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Psychobabble PDF Print E-mail
Written by Rhonda Osborne, LPC, Centennial Mental Health   
    Everything has its limitations; Confidentiality in therapy is no exception. It is a common misperception that enrollment in therapy guarantees any and all disclosures are protected by law.
    Whether you’re unloading your guilt about murdering your neighbor, bragging about beating up your elderly in-law or planning a deadly overdose for the upcoming weekend, a therapist is required to sort through their client’s information and determine whether a legal responsibility to break confidentiality exists.
    The vast majority of disclosures from client to therapist are held in the strictest of confidence; obviously “trust” would be significantly impaired otherwise. However, clients often find themselves in a position of regret when the information they disclosed requires the breach of confidentiality by the provider.  
    Clients should be aware of the limits to confidentiality before and during treatment, thus putting them in the position of control regarding the degree of disclosure they wish to make to their therapist. When a client appears to be moving in a direction of reportable disclosure, a good therapist will interrupt and remind the client of the law. This allows the client to move from a vulnerable “emotional” mind to a “wise and rational” mind, allowing them to re-assess whether the information about to be shared best be kept to themselves.
    So what constitutes the right and responsibility of a provider to breach their client’s confidence? First and foremost, disclosure regarding serious and imminent danger to either themselves or others, due to a mental illness, automatically removes the client from a protected status. Therapists are required to intervene when a client references being suicidal, demonstrates a lethal plan, shows access to the means and expresses intentions to die.
     As providers, we are frequently asked the question “How can you betray your client like that? If they can’t tell you without being shipped to the nut house, who can they tell?” Our response is always the same: We are required by law to intervene in such cases. Failing to do so could potentially lead to not only the client’s death, but the provider’s right to practice psychotherapy for the long-haul.  
    It is not a difficult decision to make; after all, most suicidal intentions pass after a brief duration of time. Providing that duration of time is the therapist’s responsibility.
    Intentions to seriously injure or kill somebody else due to a mental illness, also requires the therapist to break confidentiality. Not only must the therapist intervene directly with the client, but the intended victim must also be notified of the threat. If an individual has intentions to injure or kill somebody else, but does not suffer from a mental illness, then the responding party becomes law enforcement.
     In the event that a client is determined to be gravely disabled due to a mental illness, the therapist can break confidence to ensure the safety of the client. An example of this would include a person suffering from schizophrenia who is found wandering the streets naked in the middle of winter. Obviously this individual is not of the capacity to ensure his safety, thus it becomes the mental health provider’s responsibility to assume the position of protector of this vulnerable individual.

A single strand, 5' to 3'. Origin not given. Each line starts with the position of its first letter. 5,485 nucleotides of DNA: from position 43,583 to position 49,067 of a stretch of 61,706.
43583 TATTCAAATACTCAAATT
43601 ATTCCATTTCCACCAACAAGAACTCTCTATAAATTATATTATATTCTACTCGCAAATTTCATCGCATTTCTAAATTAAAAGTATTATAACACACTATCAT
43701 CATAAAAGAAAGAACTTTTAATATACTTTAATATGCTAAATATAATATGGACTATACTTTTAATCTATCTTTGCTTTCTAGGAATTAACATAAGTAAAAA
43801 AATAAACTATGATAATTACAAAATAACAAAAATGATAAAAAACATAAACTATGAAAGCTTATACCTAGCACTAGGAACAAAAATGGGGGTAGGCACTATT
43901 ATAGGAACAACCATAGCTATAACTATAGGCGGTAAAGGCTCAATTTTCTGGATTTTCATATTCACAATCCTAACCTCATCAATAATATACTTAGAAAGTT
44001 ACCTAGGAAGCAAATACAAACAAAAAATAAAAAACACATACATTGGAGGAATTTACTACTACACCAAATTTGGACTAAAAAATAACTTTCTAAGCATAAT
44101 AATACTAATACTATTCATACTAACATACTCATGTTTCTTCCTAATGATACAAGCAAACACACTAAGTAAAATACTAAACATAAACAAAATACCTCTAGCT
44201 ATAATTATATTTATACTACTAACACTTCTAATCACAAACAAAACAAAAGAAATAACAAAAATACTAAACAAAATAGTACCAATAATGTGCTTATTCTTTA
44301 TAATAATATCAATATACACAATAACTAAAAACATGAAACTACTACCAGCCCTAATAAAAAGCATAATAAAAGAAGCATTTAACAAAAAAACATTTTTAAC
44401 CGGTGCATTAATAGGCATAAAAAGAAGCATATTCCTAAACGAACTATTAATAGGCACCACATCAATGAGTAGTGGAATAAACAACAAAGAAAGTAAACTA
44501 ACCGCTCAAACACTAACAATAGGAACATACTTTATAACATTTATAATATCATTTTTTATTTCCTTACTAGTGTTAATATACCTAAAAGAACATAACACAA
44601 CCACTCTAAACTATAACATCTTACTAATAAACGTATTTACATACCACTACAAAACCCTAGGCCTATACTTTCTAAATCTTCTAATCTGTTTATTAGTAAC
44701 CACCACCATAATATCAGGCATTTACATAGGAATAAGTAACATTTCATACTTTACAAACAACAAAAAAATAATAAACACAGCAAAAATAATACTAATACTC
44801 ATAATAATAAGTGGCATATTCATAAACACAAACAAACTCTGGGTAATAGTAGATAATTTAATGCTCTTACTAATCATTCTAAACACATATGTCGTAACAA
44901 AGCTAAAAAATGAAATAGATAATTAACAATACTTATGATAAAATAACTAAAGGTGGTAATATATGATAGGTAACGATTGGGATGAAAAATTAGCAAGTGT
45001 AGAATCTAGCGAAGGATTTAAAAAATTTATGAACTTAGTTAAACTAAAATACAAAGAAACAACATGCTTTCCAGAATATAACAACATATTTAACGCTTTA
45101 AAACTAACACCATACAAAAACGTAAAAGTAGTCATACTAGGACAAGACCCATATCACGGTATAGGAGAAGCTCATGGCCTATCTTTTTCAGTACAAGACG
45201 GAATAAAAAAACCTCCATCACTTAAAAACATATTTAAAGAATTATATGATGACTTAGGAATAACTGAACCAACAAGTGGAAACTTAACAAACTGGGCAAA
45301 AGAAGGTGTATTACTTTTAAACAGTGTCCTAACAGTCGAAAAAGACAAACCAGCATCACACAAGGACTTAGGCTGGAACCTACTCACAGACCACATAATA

It must be clearly stated that there is nothing illegal about being “crazy” or mentally ill. Just because a person is delusional doesn’t justify a breach of confidentiality. It is only when the “crazy” puts them at immediate and serious risk of harm that protective action can be taken.  
    Just because a mentally ill female calls into dispatch with reports that little green monsters are recycling aluminum cans from her dumpster doesn’t mean she is at risk of immediate and serious harm. Thus a therapist would not be able to disclose that person’s enrollment in treatment to doctors, law enforcement, family, etc.
     Often therapists are subpoenaed by attorneys to testify in court. If the client refuses to sign a release of information to the court allowing the therapist to testify on his behalf, the therapist is prevented, by law, from disclosing confidential client information. It is only by the order of the court that mental health therapists can be required to breach confidentiality.
    Even then, therapists are required to minimize the degree of disclosure to minimal information necessary to answer the question. This of course, can be tricky.
    Therapists are mandated reporters. Thus if a therapist becomes aware of child or elderly abuse, a report to the Department of Health and Human Services is required within 24 hours. So whether you dislike your in-laws or not, disclosing your secret of joyfully torturing them with cattle prods to your therapist does not mean your “secret is safe with us.”
    Clients should definitely be aware there is no statute of limitation on sexual abuse. If a middle aged woman reports during therapy she was molested by her neighbor John Doe at the age of 12, a report to Human Services is still required. Whether the report is shredded, buried, burned or investigated is at the discretion of the Social Service agency.
    All other disclosures require the written consent of the client. This includes their family, doctors, probation officers, teachers, etc. Mental health does not fit the provider-to-provider definition for openly exchanging medical information without client consent. This can be very frustrating to the doctors who refer their patients for services, understandably.
     In review of these limitations to confidentiality, anyone considering enrollment in psychotherapy might best consider the motto “silence is golden” if not prepared for certain information to be passed on to mandated agencies.